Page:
Just finished this book and was really moved, which doesn’t normally happen with Presidential biographies. The contrast with recent presidents is stark, as if George H. W. Bush belonged to a different era, and maybe that’s exactly what it is. Bush 41, unlike all recent Presidents, did not write an autobiography. But, he did give complete access to his diaries and family members, but sat for multiple interviews from 2006 to 2015 (yes, 9 years). He also did not require any review or editing privilege. His wife Barbara also allowed access to her diaries. The result is a comprehensive study of the 41st President and a window into his thinking.  Bush 41 was extremely ambitious and competitive as was his family.He was born into privilege in a very close-knit family and grew up in Connecticut and the family retreat in Kennebunkport, Maine. His father was a Senator representing Connecticut. He joined the Navy and became a carrier-based bomber pilot in WW II. His plane was shot down in a raid on a Japanese radio tower. He was eventually rescued by a submarine, but his crew-mates were never found. After his discharge he went to Yale University and could have gone on from there to a comfortable life working in his father’s private bank, his grandfather’s investment firm or many other Wall Street Firms that chased him. Instead, he wanted to take a different path and moved to Texas to work in the oil fields, starting with painting oil rigs and moving on up until he had enough experience to seek out investors to begin exploring on his own.  He and Barbara lost a daughter to Leukemia at age 3, which remained painful throughout his life. He failed in his first attempt to run for office in Texas, but later was elected to the House. Nixon appointed him as Ambassador to the UN and later as the Chairman of the Republican National Committee. President Gerald Ford appointed him as the Chief of the Liaison Office to the People's Republic of China, and in 1976 Bush became the Director of Central Intelligence. Bush ran for president in 1980, but was defeated in the Republican presidential primaries by Ronald Reagan.  Bush was a man who was a leader with ambitions for high office, but was a man of character. He truly believed that “public service” was truly meant to be a service to the public and not just a means to power, influence, and personal benefit. His favorite phrase, repeated often, was “duty, honor, country.” Second to that was his mother’s oft quoted encouragement to, in everything, be kind. When Reagan asked him to be his Vice-Presidential candidate, he assured Reagan that there can only be one President and that he would give his input when desired but would fully support the President’s decisions. He would never do anything to undermine the President, and he kept that promise to the extent that he was criticised for changing his views for political reasons. His views hadn’t changed and it wasn’t politics. He simply believed that his responsibility was to support and promote the agenda of the President.  At the end of Reagan’s second term, Bush entered the race for President. He was not expected to win. No sitting Vice-President had been elected to the Presidency since 1836, but he was able to beat Dukakis in a hard-fought race. To list a few of his accomplishments, he presided over the final years of the Cold War and argued strongly with Gorbachev for the reunification of Germany. When Panama’s President Noriega declared war on the US and took Americans hostage he ordered the invasion of Panama. When Iraq invaded Kuwait, he brought together a coalition to drive out the Iraqis, but refused to go further than the mandate given to end the occupation and take out Sadaam Hussein. Bush negotiated and signed the North American Free Trade Agreement (NAFTA) and signed the Americans with Disabilities Act of 1990.  But, Bush lost the 1992 presidential election to Democrat Bill Clinton. Bush 41 was the last of the WWII generation to be elected as President. Bush was not a politician as we think of politicians today. He didn’t like campaigning and didn’t like underhanded tricks. He hated it when newspapers brought rumors up Clinton’s affair with another woman as Arkansas governor. But, with his commitment to duty to country, he also took it hard that a draft-dodger who had protested against the Vietnam War while studying in Britain could be elected President. He believed what President John Adams had written (and which is carved into the White House State Dining Room’s mantel), “May none but honest and wise Men ever rule under this roof.”  His graciousness in both victory and in defeat, his pursuit of honesty and openness, his sense of duty and service, his refusal to tear down his opponents both in campaigning and governing, his commitment to the Constitution, and submission to authority set him apart from all those who have come after him. He stated that there was a stark difference between campaigning and governing and that it’s important to maintain a strong separation between the two. That’s not to say that he was a saint. He never fully embraced his responsibility and role in the Iran-Contra Scandal during Reagan’s term. But, his character and commitment is a stark contrast to today. And, he knew his place when he left office, refusing to interfere in political affairs after he left office, even when his son became President. “There can only be one President at a time.” The only times that he has spoken out in criticism has been during the term of President Trump.  The author has done a good job of bringing everything together in a readable and interesting form while covering the important details. He does not hesitate to cover the bad with the good. He had basically unfettered access to Bush’s official records, to his family and friends, and many hours face to face with Bush over several years. An epilogue adds details of events that happened between the initial writing of this book and Bush’s death in 2018 at age 94. This is a book that I wish everyone would read today.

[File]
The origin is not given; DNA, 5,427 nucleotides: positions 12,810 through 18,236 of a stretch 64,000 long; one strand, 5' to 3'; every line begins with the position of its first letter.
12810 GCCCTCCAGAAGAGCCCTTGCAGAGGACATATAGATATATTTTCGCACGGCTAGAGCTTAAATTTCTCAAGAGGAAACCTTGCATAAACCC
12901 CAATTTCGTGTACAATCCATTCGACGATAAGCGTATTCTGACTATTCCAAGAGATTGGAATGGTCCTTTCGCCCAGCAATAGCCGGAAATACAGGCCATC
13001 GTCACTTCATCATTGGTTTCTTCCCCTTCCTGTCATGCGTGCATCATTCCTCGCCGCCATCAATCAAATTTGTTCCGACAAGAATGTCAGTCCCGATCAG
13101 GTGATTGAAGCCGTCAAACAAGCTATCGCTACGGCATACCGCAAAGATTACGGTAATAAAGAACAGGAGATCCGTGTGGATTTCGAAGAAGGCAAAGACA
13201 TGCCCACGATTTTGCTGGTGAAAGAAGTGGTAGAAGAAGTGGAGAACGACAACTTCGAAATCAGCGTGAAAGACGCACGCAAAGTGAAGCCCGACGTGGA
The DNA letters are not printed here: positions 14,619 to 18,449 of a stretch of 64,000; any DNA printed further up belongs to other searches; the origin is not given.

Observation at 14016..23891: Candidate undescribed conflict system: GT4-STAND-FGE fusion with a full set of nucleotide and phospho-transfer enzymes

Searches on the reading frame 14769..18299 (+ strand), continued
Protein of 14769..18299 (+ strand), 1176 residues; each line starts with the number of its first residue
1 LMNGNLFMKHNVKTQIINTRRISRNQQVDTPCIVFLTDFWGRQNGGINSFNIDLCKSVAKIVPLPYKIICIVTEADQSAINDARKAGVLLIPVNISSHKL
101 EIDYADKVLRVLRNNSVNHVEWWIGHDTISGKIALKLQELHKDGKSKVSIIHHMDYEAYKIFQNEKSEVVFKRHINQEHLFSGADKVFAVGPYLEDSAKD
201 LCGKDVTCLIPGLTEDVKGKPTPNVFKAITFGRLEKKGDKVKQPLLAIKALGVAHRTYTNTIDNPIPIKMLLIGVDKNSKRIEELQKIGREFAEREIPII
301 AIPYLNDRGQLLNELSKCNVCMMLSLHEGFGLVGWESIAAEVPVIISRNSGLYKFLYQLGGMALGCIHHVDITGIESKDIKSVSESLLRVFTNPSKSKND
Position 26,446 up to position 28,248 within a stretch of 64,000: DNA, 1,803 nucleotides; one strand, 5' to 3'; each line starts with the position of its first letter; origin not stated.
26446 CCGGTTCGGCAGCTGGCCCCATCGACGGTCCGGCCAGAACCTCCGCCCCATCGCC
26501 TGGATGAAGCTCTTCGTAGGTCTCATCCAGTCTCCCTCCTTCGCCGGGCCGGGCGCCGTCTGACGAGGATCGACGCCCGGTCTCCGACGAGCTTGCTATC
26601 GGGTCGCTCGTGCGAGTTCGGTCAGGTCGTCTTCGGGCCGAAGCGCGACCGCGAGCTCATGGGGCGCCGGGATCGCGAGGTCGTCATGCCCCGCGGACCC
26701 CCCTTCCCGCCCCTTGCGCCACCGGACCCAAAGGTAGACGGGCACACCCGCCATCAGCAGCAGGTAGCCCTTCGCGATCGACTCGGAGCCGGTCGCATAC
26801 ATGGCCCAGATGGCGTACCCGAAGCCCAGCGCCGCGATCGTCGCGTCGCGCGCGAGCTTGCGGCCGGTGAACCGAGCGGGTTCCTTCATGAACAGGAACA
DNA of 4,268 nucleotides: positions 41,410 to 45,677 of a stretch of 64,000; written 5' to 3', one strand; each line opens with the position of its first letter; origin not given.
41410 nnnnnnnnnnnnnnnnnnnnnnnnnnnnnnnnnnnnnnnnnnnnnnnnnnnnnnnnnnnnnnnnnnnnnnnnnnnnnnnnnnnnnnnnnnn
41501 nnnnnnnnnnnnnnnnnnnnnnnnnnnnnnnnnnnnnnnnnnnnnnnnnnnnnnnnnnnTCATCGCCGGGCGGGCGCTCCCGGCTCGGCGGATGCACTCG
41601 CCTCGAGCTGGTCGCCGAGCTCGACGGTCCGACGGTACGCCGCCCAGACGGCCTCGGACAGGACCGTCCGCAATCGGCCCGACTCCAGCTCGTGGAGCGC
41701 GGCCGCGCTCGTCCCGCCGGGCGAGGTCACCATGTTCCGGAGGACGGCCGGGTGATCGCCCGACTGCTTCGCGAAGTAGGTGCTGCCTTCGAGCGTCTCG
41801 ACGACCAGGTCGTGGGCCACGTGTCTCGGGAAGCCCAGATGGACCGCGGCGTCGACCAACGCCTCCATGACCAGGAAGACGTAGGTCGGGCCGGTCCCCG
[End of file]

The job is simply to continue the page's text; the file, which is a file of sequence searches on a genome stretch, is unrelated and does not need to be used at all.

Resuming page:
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  • BFBG
  • 05-25-20

Great book. Recommended

Excellent book. What a great character to write about. Thank you. Thoroughly enjoyed it. I would recommend it.

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  • michael Billington
  • 11-13-15

A wonderful biography of an underrated president

Would you listen to Destiny and Power again? Why?

yes Meacham has written a brilliant book that is both highly informative and easy to listen to.

Who was your favorite character and why?

George H.W Bush, he emerges as a far more interesting and complicated man than his public image would suggest.

Have you listened to any of Paul Michael’s other performances? How does this one compare?

The narration is excellent, very impressed with the reading.

If you made a film of this book, what would be the tag line be?

Ambition, Power and tragedy

Any additional comments?

This is a book I was really looking forward too and it did not disappoint. Well written and full of wonderful insights. Brilliant